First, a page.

Who’s afraid of the big, bad bear? Not Paul Jackson and András Vig of Source Research, who remain bullish on U.S. equities. In their November 8th report, the analysts suggest that U.S. stock markets may yet have some way to run despite the looming Fed rate hike, as rising bond yields are likely to buoy stocks as well, at least for a while.
In terms of the Fed rate hike, the Source analysts note that, based on Bloomberg data, the market’s implied probability of a December Fed rate hike moved up this week from 50% to 68%.
Contrarian view on higher bond yields and stocks
Historically, the Chinese market has been relatively isolated from international investors, but much is changing there now, making China virtually impossible for the diversified investor to ignore. Earlier this year, CNBC pointed to signs that Chinese regulators may start easing up on their scrutiny of companies after months of clamping down on tech firms. That Read More
Jackson and Vig flesh out their contrarian argument below: “Invariably during investor meetings, mention of Fed rate hikes and rising bond yields brings a knowing look, suggesting that equities are doomed. Though such views were forged by the experience of many decades, they are not supported by more recent evidence. Figure 2 suggests the correlation between US stock prices and bond yields has tended to be positive since the turn of the century. If it remains positive, equities will continue to rise along with bond yields.”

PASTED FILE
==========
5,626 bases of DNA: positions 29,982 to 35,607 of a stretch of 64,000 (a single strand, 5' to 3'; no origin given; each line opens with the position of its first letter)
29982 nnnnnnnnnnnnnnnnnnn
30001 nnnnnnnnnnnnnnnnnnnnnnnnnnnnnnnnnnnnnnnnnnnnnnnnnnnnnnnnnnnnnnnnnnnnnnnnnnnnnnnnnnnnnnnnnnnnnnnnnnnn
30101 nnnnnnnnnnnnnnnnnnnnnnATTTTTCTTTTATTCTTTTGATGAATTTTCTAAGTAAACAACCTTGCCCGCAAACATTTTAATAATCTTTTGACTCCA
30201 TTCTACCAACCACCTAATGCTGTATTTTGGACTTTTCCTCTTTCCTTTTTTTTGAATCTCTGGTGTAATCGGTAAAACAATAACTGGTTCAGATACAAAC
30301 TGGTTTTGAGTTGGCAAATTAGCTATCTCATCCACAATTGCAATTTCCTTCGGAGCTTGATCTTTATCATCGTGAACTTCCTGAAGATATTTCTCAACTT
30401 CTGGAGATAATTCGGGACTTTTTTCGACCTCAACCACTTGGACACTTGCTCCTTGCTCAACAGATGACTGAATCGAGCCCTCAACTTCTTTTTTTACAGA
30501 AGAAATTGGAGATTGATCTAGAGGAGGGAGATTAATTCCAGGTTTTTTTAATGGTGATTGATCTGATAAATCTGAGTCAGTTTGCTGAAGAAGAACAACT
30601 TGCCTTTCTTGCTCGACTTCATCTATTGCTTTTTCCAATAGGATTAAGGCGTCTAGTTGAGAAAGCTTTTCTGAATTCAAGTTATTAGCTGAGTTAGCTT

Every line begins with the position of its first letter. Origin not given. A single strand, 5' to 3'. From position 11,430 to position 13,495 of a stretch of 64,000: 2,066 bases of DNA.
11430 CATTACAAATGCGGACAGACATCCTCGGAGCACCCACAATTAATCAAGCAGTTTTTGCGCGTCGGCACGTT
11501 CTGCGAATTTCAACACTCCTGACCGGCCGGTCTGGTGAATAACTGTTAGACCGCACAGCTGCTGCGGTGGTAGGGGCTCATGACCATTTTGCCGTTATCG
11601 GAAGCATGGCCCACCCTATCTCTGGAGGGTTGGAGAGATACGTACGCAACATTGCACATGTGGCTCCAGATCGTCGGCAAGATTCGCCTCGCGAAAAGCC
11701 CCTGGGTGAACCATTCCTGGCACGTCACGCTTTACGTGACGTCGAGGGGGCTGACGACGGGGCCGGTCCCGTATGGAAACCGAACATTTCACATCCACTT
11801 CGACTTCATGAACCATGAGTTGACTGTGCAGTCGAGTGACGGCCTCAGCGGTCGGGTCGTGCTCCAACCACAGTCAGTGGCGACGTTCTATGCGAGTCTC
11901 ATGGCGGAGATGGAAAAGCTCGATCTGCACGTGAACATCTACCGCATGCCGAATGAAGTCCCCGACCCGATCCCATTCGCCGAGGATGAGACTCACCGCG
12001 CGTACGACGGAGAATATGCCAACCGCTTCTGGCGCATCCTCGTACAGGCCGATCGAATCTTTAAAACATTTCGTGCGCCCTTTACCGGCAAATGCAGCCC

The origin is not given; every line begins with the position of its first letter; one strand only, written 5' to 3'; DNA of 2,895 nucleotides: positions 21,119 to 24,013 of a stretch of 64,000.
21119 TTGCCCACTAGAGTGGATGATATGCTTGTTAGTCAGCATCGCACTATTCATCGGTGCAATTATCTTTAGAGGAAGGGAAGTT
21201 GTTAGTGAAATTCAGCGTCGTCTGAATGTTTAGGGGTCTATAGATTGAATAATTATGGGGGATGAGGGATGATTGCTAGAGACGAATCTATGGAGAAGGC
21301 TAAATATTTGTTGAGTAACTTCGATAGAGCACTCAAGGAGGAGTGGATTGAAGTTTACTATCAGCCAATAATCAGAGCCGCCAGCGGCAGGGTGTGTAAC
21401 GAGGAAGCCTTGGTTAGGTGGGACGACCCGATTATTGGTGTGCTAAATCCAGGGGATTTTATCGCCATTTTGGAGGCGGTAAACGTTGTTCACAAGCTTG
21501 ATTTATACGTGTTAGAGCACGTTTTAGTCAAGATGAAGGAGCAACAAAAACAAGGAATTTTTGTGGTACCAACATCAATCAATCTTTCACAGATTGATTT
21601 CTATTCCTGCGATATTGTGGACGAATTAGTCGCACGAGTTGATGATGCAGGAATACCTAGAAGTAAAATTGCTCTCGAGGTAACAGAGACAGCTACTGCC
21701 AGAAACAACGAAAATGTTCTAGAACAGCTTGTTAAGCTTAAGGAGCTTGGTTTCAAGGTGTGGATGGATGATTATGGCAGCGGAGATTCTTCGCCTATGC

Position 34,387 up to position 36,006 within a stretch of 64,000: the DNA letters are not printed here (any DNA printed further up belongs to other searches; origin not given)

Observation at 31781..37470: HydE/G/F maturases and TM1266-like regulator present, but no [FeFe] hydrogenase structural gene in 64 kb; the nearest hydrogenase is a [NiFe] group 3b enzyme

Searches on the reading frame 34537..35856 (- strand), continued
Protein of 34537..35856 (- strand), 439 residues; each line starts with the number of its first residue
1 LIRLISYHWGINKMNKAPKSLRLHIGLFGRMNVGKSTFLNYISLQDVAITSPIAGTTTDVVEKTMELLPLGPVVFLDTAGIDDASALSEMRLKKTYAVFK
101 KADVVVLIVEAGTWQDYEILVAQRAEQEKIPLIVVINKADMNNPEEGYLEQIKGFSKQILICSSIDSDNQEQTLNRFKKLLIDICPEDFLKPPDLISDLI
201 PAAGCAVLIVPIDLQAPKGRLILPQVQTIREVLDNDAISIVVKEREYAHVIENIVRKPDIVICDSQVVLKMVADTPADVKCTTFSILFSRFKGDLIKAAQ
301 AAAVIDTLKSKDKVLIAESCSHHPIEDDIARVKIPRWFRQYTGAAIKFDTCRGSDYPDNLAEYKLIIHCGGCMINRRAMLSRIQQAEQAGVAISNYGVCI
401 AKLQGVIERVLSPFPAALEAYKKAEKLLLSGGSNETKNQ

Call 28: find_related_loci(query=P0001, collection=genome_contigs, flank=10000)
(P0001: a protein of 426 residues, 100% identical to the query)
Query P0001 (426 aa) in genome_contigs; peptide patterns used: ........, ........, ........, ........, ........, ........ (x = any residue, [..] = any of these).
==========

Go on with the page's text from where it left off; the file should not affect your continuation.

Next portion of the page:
VIX versus SKEW
The Source report also notes that the recent move up in U.S. equity markets has also seen a decline in implied volatility, as the VIX index has now slipped below 15, after a peak of 53 in late August. Although this seems to suggest a normalization of investor sentiment, another index, SKEW, is pushing up against historical highs.
Of note, VIX measures market projections of future volatility, while SKEW reflects the estimated likelihood of tail-risk events (range between 100 and 150 with higher values indicating greater cost to protect against major tail-risk events).
Jackson and Vig note it’s possible that given the market meltdown earlier this year, investors may be worried about another “accident” in China. However, Figure 1 does not offer much support to this perspective, as “high VIX is often associated with high SKEW (and high future returns) but high SKEW can also be associated with low VIX (as now). The best that can be said is that the current combination is often (but not always) associated with positive (but limited) future returns on the S&P 500.”